The precise question he has asked in terms of labour relations and other issues affecting the west coast grain handling situation must be put within that broader national context of overall policy considerations with which the Minister of Human Resources Development, with his particular responsibility for labour, would be intensely involved.

The idea the hon. member suggests is not a new one. It has been proposed by others in western Canada from time to time, but at the present moment it is not under active consideration.

Mr. Preston Manning (Calgary Southwest): Mr. Speaker, I have a further supplementary question. I am sure the minister does not want to see agricultural producers left twisting in the wind.

Previous governments have legislated an end, as the minister knows, to particular grain handling disputes on the west coast. Would the minister recommend similar action in this case and within what timeframe?

Hon. Ralph E. Goodale (Minister of Agriculture and Agri-Food): Mr. Speaker, I do not think it is helpful, in the context of the circumstances existing at the present time, to speculate about the proposition the hon. member has raised.

It is extremely important for us to urge the parties to assume their responsibilities, to get back to the bargaining table and to take full advantage of all mediation facilities that are being made available to them in the present circumstances by the Government of Canada.

They have a responsibility to resolve the dispute and to resolve it fast.

* * *




Mr. Pierre Brien (Témiscamingue): Mr. Speaker, my question is for the Minister of Finance. During the election campaign, on October 1st, 1993, to be more precise, in an interview he gave to Le Téléjournal, the Prime Minister was asked if he would commit himself not to increase taxes for the next two years. The Prime Minister replied, and I quote: ``So, I want to be quite clear on this. There will be no tax increases''.

Can the Minister of Finance reaffirm the commitment made by the Prime Minister not to increase taxes for the next two years?

Hon. Paul Martin (Minister of Finance and Minister responsible for the Federal Office of Regional Development-Quebec): Mr. Speaker, is the hon. member telling us that his party does not want to eliminate tax loopholes? If that is the case, it would be totally contrary to what the finance critic of his party has told us.


Mr. Pierre Brien (Témiscamingue): Mr. Speaker, I almost found myself having to answer a question, when it should be the opposite. So, I will ask my question again and suggest some alternatives.

Would the Minister of Finance not agree that instead of increasing taxes, we should implement the tax measures Jean-Robert Sansfaçon is suggesting in today's Le Devoir, namely a decrease from 80 per cent to 50 per cent of the deduction rate for meal and entertainment expenses and the same tax treatment for gambling and lottery winnings as for capital gains?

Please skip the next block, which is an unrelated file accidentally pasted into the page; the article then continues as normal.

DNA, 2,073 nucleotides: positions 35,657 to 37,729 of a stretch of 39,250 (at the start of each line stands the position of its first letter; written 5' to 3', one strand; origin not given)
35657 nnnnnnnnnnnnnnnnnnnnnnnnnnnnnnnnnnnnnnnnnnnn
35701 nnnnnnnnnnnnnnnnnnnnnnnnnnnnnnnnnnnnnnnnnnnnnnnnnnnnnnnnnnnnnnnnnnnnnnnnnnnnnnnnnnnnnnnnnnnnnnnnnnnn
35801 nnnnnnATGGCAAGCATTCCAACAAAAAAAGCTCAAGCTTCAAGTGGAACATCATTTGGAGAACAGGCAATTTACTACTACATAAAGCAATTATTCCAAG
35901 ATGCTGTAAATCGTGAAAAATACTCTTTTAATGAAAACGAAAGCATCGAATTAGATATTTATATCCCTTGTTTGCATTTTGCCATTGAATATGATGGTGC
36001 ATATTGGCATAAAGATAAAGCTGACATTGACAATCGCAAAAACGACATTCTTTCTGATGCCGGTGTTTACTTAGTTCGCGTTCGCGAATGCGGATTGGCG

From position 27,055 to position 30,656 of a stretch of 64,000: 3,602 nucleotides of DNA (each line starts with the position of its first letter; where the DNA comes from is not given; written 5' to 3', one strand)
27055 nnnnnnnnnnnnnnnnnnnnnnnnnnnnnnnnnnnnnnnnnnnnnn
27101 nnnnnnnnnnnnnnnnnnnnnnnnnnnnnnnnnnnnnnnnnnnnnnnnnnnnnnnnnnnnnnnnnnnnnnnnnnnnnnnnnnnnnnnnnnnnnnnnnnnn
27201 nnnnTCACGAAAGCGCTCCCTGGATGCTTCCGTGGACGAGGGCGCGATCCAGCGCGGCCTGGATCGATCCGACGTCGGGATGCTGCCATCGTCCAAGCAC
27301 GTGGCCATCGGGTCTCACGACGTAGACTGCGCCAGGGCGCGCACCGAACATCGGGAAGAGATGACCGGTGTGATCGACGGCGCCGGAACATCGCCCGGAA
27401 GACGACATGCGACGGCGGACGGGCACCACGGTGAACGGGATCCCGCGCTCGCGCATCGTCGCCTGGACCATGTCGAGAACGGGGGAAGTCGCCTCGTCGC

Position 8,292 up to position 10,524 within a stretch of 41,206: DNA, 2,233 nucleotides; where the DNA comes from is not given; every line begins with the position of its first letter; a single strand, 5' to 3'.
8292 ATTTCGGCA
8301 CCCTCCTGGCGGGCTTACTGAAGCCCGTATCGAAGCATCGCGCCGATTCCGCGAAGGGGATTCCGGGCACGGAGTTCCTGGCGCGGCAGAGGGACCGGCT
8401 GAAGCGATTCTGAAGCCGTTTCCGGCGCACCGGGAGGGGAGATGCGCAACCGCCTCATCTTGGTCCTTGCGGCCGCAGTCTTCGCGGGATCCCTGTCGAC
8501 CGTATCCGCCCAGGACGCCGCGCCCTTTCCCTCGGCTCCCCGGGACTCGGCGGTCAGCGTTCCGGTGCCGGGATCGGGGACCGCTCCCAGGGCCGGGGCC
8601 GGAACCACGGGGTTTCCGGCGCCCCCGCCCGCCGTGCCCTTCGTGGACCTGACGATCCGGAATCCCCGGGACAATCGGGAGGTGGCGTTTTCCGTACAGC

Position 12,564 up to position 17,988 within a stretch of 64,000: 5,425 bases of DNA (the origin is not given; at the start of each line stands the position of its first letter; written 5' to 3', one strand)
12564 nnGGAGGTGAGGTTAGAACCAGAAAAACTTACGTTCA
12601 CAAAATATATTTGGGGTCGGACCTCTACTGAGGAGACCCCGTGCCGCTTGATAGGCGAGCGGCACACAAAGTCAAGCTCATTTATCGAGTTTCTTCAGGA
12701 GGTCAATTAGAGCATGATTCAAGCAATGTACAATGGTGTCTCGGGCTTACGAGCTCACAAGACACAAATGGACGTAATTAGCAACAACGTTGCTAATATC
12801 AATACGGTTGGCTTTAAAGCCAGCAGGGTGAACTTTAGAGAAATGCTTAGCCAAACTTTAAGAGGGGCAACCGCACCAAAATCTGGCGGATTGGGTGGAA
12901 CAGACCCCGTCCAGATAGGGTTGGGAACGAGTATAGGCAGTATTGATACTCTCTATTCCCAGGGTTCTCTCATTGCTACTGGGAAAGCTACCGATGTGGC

Would the Minister of Finance not agree that there are other measures besides tax increases that can be considered? Those measures are the kind the Bloc could support.

Hon. Paul Martin (Minister of Finance and Minister responsible for the Federal Office of Regional Development-Quebec): First of all, Mr. Speaker, if I am helping him put his questions, it is just that I think our questions are better. We have more experience.

I have read the article the hon. member just quoted and I found it very interesting. I also find interesting the fact that, unlike the Reform Party, the hon. member believes that eliminating tax loopholes would really make the tax system more fair and equitable, and is not just another way to increase taxes. I am glad he is making this distinction, which the Reform members do not seem to be able to do.

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Miss Deborah Grey (Beaver River): Mr. Speaker, my question is for the Deputy Prime Minister.

One of the few mechanisms which the Canadian public has for making direct input into the House of Commons is through the use of petitions. Yet petitions seem to be simply tabled here and left to collect dust. There is no mechanism whereby they can be debated or acted upon directly.

Would the government entertain the notion of further amending the standing orders so as to allow even for a one day debate on those petitions that enjoy a large degree of public support?

Hon. Herb Gray (Leader of the Government in the House of Commons and Solicitor General of Canada): Mr. Speaker, the hon. member has made an interesting suggestion. I think it can be best dealt with by having it studied by the House procedure committee on which her party is represented. This would enable the idea to be explored further.

In the meantime opposition parties have opposition days during which they can debate subjects of their own choosing. Certainly it is open to the member's party to use one of its opposition days to discuss the subject matter of one or more petitions.

Miss Deborah Grey (Beaver River): Mr. Speaker, surely some of these things are important to the government, not just the opposition ranks.

My supplementary question is for the Deputy Prime Minister. Would she allow debate on just one petition pertaining to the credibility of Parliament and public trust in this particular institution, namely the petition that is currently circulating in the riding of Markham-Whitchurch-Stouffville?

Hon. Herb Gray (Leader of the Government in the House of Commons and Solicitor General of Canada): Mr. Speaker, the hon. member has called for this to be a matter of a change in the standing orders. As a first step I think the broad implications of having debates on petitions should be considered in the committee set up by the House for the purpose of considering such changes, and that is the House committee on procedure.